Good morning -- it's Friday; you made it through another week, unless you're Ken Henry or Andrew Thorburn.
1. "Andrew and I are deeply sorry for this," said now outgoing NAB chair Ken Henry in his statement yesterday announcing he would be leaving the bank along with the CEO, Andrew Thorburn. It was contrition that Commissioner Kenneth Hayne had found absent when the bank leaders appeared before the commission last year, leading to them being singled out for criticism in the final report of the inquiry. Phil Chronican, a NAB director and former head of ANZ's Australia operations, will run the bank while NAB looks for a new chief executive.
Henry has had no shortage of critics this week; for a countervailing view, this article was doing the rounds among investors last night. It's by hedge fund manager John Hempton -- who has known Henry for a long time -- outlining the steps Henry took in response to his research findings on mortgage fraud. "I am not trying to defend National Australia Bank," Hempton writes. "It was the best of a (very) bad lot. But it was still not very good and Dr Henry started the task of making it directionally better."
2. NAB's shares will resume trading in a slightly weaker market after the halt that was called yesterday afternoon. US stocks pulled back a bit after Donald Trump said he wasn't going to meet Xi Jinping before the March 1 deadline which could see a further escalation in the trade war with China. The Australian dollar, meanwhile, looks to have found some support after getting crushed earlier in the week on the RBA's change in position on interest rates.
3. Iron ore markets look set to soar when they get going again after the Chinese New Year break. Credit Suisse now thinks the benchmark price could crack $US100 a tonne amid supply questions following Vale's recent disaster in Brazil.
4. The property market may be well past its peak but one of the results of the boom has been the huge amounts of construction activity, especially of apartments. Some pockets of Australia's cities will see huge amounts of completions in the near future. Market analysts RiskWise have put together a table of the places where they see vast amounts of supply coming through, highlighting them as "danger zones" that buyers might want to avoid if they don't want to get caught in a flood of value-crushing supply. This table shows the findings with numbers of apartments and how those levels stack up against the existing stock in a suburb.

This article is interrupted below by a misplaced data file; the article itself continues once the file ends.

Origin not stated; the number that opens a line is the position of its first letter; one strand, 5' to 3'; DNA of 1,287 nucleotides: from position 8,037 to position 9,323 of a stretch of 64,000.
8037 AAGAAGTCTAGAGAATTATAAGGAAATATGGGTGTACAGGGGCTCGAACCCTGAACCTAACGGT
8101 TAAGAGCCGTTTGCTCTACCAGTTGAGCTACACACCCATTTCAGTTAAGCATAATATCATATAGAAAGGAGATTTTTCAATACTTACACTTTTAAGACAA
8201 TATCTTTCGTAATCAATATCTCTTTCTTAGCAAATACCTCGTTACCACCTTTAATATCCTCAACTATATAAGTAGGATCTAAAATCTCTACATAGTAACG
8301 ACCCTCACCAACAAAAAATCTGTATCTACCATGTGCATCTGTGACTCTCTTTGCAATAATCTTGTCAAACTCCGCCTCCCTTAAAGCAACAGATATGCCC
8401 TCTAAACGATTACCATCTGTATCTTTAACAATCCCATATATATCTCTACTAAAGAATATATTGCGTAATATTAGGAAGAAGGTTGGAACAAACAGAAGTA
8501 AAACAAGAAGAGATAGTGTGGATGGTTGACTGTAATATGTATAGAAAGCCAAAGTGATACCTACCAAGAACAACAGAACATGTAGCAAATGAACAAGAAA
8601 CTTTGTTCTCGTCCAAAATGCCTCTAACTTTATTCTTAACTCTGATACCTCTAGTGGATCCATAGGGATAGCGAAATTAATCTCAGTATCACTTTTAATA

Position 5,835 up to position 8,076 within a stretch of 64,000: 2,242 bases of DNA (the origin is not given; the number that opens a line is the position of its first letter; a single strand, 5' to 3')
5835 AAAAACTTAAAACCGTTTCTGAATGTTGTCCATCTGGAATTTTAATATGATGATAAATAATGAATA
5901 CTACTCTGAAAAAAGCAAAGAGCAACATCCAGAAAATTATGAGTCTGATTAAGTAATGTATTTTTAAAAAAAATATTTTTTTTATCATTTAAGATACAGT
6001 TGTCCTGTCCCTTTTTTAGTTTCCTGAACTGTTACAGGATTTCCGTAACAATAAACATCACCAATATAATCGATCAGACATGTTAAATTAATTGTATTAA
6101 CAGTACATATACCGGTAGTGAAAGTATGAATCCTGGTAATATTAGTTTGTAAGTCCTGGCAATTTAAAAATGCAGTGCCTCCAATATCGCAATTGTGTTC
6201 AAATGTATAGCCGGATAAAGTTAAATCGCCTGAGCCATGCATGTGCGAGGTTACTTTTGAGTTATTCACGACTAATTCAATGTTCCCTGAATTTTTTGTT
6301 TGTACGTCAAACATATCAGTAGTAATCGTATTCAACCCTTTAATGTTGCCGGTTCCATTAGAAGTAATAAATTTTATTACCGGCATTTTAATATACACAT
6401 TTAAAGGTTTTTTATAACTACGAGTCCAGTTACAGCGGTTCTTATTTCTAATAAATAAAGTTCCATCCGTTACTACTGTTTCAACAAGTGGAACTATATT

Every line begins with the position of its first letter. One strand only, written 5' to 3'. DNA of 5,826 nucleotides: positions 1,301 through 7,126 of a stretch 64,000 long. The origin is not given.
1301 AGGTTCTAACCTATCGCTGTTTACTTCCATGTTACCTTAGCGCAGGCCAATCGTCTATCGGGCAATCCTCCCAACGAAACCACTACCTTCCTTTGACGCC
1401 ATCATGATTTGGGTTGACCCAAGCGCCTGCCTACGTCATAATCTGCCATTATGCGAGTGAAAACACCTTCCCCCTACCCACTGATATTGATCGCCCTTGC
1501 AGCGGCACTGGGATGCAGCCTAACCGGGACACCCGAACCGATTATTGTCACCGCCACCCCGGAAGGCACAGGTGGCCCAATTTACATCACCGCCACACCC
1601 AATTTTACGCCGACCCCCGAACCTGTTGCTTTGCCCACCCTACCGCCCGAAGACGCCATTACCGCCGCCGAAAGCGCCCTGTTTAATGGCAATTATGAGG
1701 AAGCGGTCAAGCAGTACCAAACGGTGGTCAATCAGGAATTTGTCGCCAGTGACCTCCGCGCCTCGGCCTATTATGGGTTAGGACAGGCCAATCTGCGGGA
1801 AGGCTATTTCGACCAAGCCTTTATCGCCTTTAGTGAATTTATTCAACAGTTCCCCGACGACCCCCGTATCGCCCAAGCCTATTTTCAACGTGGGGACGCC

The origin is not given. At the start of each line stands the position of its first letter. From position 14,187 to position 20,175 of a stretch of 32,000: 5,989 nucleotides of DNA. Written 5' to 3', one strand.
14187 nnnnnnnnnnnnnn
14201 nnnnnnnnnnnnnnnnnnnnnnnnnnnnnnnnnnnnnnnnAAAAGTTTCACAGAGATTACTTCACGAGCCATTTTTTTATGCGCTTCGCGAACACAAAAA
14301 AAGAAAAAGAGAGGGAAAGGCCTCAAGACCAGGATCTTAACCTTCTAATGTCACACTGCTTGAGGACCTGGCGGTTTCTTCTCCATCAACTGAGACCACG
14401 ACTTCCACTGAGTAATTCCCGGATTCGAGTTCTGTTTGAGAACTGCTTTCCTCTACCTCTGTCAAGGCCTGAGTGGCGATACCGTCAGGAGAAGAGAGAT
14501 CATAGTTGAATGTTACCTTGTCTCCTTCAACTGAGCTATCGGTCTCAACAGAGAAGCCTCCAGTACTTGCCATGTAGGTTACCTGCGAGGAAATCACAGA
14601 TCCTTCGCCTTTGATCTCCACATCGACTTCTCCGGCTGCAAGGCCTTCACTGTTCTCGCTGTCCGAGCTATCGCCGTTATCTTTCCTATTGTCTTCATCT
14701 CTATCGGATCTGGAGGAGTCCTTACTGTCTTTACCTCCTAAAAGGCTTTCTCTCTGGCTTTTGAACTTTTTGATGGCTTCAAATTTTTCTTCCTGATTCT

5. To Europe:
- Italy has plunged into recession.
- Germany is getting close to one -- more data overnight showed its industrial output unexpectedly contracted in December.
- The Bank of England says the "fog of Brexit" will push British growth to its lowest level since the financial crisis.
This is fine.
6. Twitter's monthly user base is continuing to decline. In its quarterly results it beat on the top and bottom lines, but shares in the company fell 7% as investors saw its user base continuing to shrink -- three quarters in a row now.
7. A startup is aiming to disrupt the archaic world of commodity trading using satellites and AI. One of the bizarre realities of energy trading is that it's hard to tell how much oil and gas is really around at any one point, because so much of it is on ships at sea. Vortexa, a London tech startup founded Fabio Kuhn by the former head of trading technology and analytics at BP, is trying to solve this problem using satellite data and predictive analytics. "It's a shift in an opaque industry because of a space revolution which allows smaller satellites to be launched at lower cost, which wouldn't have been possible before 2015," Fabio Kuhn tells BI.
8. Instagram is going to ban all graphic images of self-harm after it was blamed for the suicide of a British teenager.
9. Today's productivity hack comes from Betty Liu, the executive vice chairman of the New York Stock Exchange. She uses a 1-3-5 rule, setting out nine things she plans to accomplish each day: one big thing, three medium things, and five small things. "It frees you up mentally to turn off your phone, sit down and relax, enjoy time with your family," she said, "because you don’t feel that guilt, that lingering guilt that you should have answered that email or you should have had that one more meeting." More here.
10. ICYMI: The leaked Fyre Festival pitch deck that Billy McFarland used to secure millions for the most overhyped festival in history. Here's just a taste of the nonsense:
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